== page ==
Ordered to ground at gunpoint for open carrying by cleveland heights ohio police - Page 6
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Thread: Ordered to ground at gunpoint for open carrying by cleveland heights ohio police

  1. #51
    Quote Originally Posted by chudak25 View Post
    Everyone is saying that if OC was a common practice, this would not have happened! I have something for you guys to think about, if OC was common practice in some area, and the BG's know this, what is to stop them from walking around with a gun at their side? How would the police tell the difference then? I know that does not give the COPS the right to stop anyone with a gun, but if you were a COP, how would you tell the difference? Just a thought I had and wanted to see what people would say!
    OK I'll bite, but you might not like my answer. 2 things come to mind when I read your question. The first is that you do not suspend the practice for the law abiding just because the law breakers might blend in. The act of carrying in and of itself is not a crime unless you are a felon, which brings me to my next thought. I've stated elsewhere on this site that I believe that prohibiting ex-cons from possessing guns is flawed logic. If we believe certain people to still be a threat to society, why have they been released from prison in the first place? If we do not consider them a threat, and therefore have released them, they ought to be able to defend themselves just like you or me. I know the law is what it is, but you posed the hypothetical "what if?", so I added a few to it.

    BTW, there are parts of the country where OC is common practice.
    The two enemies of the people are criminals and government, so let us tie the second down with the chains of the Constitution so the second will not become the legalized version of the first. - Thomas Jefferson

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  3. #52
    Quote Originally Posted by utimmer43 View Post
    OK I'll bite, but you might not like my answer. 2 things come to mind when I read your question. The first is that you do not suspend the practice for the law abiding just because the law breakers might blend in. The act of carrying in and of itself is not a crime unless you are a felon, which brings me to my next thought. I've stated elsewhere on this site that I believe that prohibiting ex-cons from possessing guns is flawed logic. If we believe certain people to still be a threat to society, why have they been released from prison in the first place? If we do not consider them a threat, and therefore have released them, they ought to be able to defend themselves just like you or me. I know the law is what it is, but you posed the hypothetical "what if?", so I added a few to it.

    BTW, there are parts of the country where OC is common practice.
    I totally agree with you that we do not take away the right to OC because a BG might blend in. My only thing on that is if you are a COP that might make your job somewhat more dangerous because you obviously can't stop every person with a gun, or do profiling. I guess they would have to rely more on the description of the suspect and do it that way instead of "oh he looks like a criminal".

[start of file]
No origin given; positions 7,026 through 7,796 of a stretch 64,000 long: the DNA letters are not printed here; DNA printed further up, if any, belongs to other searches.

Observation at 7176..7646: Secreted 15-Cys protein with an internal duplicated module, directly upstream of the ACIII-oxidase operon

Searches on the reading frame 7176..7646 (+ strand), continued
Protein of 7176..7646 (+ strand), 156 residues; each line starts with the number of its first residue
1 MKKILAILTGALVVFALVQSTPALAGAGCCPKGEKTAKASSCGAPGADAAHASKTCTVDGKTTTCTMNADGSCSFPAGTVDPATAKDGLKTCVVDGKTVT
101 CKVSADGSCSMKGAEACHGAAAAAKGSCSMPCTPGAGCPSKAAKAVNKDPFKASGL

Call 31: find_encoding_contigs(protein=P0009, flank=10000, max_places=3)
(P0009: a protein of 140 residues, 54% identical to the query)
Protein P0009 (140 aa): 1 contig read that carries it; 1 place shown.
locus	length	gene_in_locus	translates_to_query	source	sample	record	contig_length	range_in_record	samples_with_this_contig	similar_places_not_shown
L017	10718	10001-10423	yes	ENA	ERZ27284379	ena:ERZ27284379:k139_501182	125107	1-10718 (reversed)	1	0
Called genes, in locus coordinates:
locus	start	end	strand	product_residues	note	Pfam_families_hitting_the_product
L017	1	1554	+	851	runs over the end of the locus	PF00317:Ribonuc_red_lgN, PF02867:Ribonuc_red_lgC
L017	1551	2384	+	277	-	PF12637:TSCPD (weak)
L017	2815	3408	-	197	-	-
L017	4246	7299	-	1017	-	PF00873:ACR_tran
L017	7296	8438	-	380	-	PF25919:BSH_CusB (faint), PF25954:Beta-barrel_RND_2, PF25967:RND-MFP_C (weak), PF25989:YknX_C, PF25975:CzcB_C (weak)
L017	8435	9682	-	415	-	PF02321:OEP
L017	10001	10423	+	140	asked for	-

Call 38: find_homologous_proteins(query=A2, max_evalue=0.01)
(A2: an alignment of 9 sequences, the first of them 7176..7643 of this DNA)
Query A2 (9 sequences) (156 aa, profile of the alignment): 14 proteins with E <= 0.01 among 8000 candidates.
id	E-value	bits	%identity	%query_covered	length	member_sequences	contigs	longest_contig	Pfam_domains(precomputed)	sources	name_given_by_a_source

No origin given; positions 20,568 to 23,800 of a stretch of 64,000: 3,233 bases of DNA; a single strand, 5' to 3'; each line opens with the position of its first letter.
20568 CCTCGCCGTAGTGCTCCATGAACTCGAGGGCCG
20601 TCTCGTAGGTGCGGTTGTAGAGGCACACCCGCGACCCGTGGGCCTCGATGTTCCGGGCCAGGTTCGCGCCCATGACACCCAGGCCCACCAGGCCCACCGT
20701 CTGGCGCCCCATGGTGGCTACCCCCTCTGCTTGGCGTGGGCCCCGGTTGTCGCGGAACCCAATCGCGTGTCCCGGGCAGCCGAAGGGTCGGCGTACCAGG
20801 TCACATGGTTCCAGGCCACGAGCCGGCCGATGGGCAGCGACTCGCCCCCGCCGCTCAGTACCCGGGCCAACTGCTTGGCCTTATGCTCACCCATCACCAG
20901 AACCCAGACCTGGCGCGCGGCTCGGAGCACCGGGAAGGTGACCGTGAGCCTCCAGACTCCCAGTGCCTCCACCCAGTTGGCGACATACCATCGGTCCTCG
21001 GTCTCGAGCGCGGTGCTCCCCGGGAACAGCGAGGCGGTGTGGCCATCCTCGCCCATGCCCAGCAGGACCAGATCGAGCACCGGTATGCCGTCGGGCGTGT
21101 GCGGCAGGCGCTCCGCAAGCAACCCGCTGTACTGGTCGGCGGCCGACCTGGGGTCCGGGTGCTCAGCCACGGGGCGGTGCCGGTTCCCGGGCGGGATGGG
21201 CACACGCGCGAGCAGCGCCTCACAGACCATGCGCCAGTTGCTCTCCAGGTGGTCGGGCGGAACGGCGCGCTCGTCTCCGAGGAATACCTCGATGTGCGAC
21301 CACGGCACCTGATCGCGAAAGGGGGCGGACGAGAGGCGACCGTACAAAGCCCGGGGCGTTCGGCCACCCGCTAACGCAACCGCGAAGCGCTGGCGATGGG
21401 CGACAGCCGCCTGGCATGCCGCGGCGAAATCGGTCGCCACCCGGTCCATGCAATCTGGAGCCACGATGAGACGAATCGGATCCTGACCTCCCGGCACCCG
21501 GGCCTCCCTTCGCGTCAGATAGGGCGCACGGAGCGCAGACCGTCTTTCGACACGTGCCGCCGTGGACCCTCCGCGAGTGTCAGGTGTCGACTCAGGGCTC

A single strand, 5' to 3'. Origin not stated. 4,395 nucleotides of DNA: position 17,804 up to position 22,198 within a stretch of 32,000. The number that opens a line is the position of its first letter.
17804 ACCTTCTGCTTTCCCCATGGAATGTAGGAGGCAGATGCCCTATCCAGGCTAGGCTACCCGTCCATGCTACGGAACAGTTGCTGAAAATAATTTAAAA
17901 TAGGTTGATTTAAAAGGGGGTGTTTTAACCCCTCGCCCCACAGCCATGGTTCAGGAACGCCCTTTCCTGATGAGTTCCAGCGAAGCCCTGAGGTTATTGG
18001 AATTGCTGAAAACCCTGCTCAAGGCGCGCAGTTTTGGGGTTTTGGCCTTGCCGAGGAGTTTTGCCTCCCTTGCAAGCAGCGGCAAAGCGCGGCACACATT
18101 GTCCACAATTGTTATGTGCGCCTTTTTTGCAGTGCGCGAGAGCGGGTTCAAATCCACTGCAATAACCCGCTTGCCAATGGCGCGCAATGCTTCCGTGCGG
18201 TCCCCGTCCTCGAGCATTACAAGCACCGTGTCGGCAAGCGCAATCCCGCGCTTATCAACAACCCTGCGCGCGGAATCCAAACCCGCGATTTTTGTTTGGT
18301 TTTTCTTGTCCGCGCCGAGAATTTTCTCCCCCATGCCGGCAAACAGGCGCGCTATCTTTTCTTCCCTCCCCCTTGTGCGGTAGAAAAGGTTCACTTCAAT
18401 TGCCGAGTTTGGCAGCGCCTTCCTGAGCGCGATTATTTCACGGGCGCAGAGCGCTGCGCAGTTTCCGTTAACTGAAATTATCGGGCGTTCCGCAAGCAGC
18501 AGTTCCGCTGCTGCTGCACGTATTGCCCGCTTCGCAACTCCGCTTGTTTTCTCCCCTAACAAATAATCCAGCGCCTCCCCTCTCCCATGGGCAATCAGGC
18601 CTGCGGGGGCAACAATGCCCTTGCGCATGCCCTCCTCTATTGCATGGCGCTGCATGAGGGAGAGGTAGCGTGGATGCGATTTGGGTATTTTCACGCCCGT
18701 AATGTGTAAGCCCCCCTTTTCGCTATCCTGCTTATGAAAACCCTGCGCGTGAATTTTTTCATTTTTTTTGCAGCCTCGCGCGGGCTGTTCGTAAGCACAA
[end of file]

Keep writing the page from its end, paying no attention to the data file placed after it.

As for the argument that if a convict is released back into society, it does make sense that if someone thinks he/she is no longer a threat and they are released from jail, so why not allow them to carry weapons, vote and all that?! I guess if someone is afraid they would re-offend or deemed high risk, especially for gun violence type of criminals, maybe keep them locked up longer by increasing their sentences, say life time or until someone sees a difference in them and can certify that this person is no longer the same criminal that went in. Because if they are a high risk to society then why are they out in the first place, if they can't get a gun through the legal channels, there are plenty of other ways to do it! So good points, thanks for bringing those up, never really thought much about that before!
    "You must prove you feared for your life. Pee in your pants."
    -Someone on this site!

  4. #53
    Quote Originally Posted by chudak25 View Post
    My only thing on that is if you are a COP that might make your job somewhat more dangerous because you obviously can't stop every person with a gun, or do profiling.
    I don't think any more dangerous than his job already is. If he is simply observing and notices someone OCing, he would do well to stay alert for the possibility that the OCer is a BG who would pull his gun on the cop. Not likely, but he must stay alert non-the-less.

    I guess they would have to rely more on the description of the suspect and do it that way instead of "oh he looks like a criminal".
    I think that sums it up pretty well. Since OC is perfectly legal (in most states), it cannot be the sole purpose for detainment. And I would add that if someone were detained for no other reason than because he was OCing, and it was discovered that he is in fact an ex-con, I would bet money that any weapons charges would be dropped.

    I am reminded of a great Jefferson quote: "I would rather be exposed to the inconveniences attending too much liberty than to those attending too small a degree of it."
    The two enemies of the people are criminals and government, so let us tie the second down with the chains of the Constitution so the second will not become the legalized version of the first. - Thomas Jefferson

  5. #54
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    Quote Originally Posted by utimmer43 View Post
    OK I'll bite, but you might not like my answer. 2 things come to mind when I read your question. The first is that you do not suspend the practice for the law abiding just because the law breakers might blend in. The act of carrying in and of itself is not a crime unless you are a felon, which brings me to my next thought. I've stated elsewhere on this site that I believe that prohibiting ex-cons from possessing guns is flawed logic. If we believe certain people to still be a threat to society, why have they been released from prison in the first place? If we do not consider them a threat, and therefore have released them, they ought to be able to defend themselves just like you or me. I know the law is what it is, but you posed the hypothetical "what if?", so I added a few to it.
    I am also a believer in the restitution of normal rights to those who have paid their debt to society. If we were to eliminate the ridiculous restrictions on liberty known as "the war on drugs", we would have plenty of room for the serious, violent threats to society.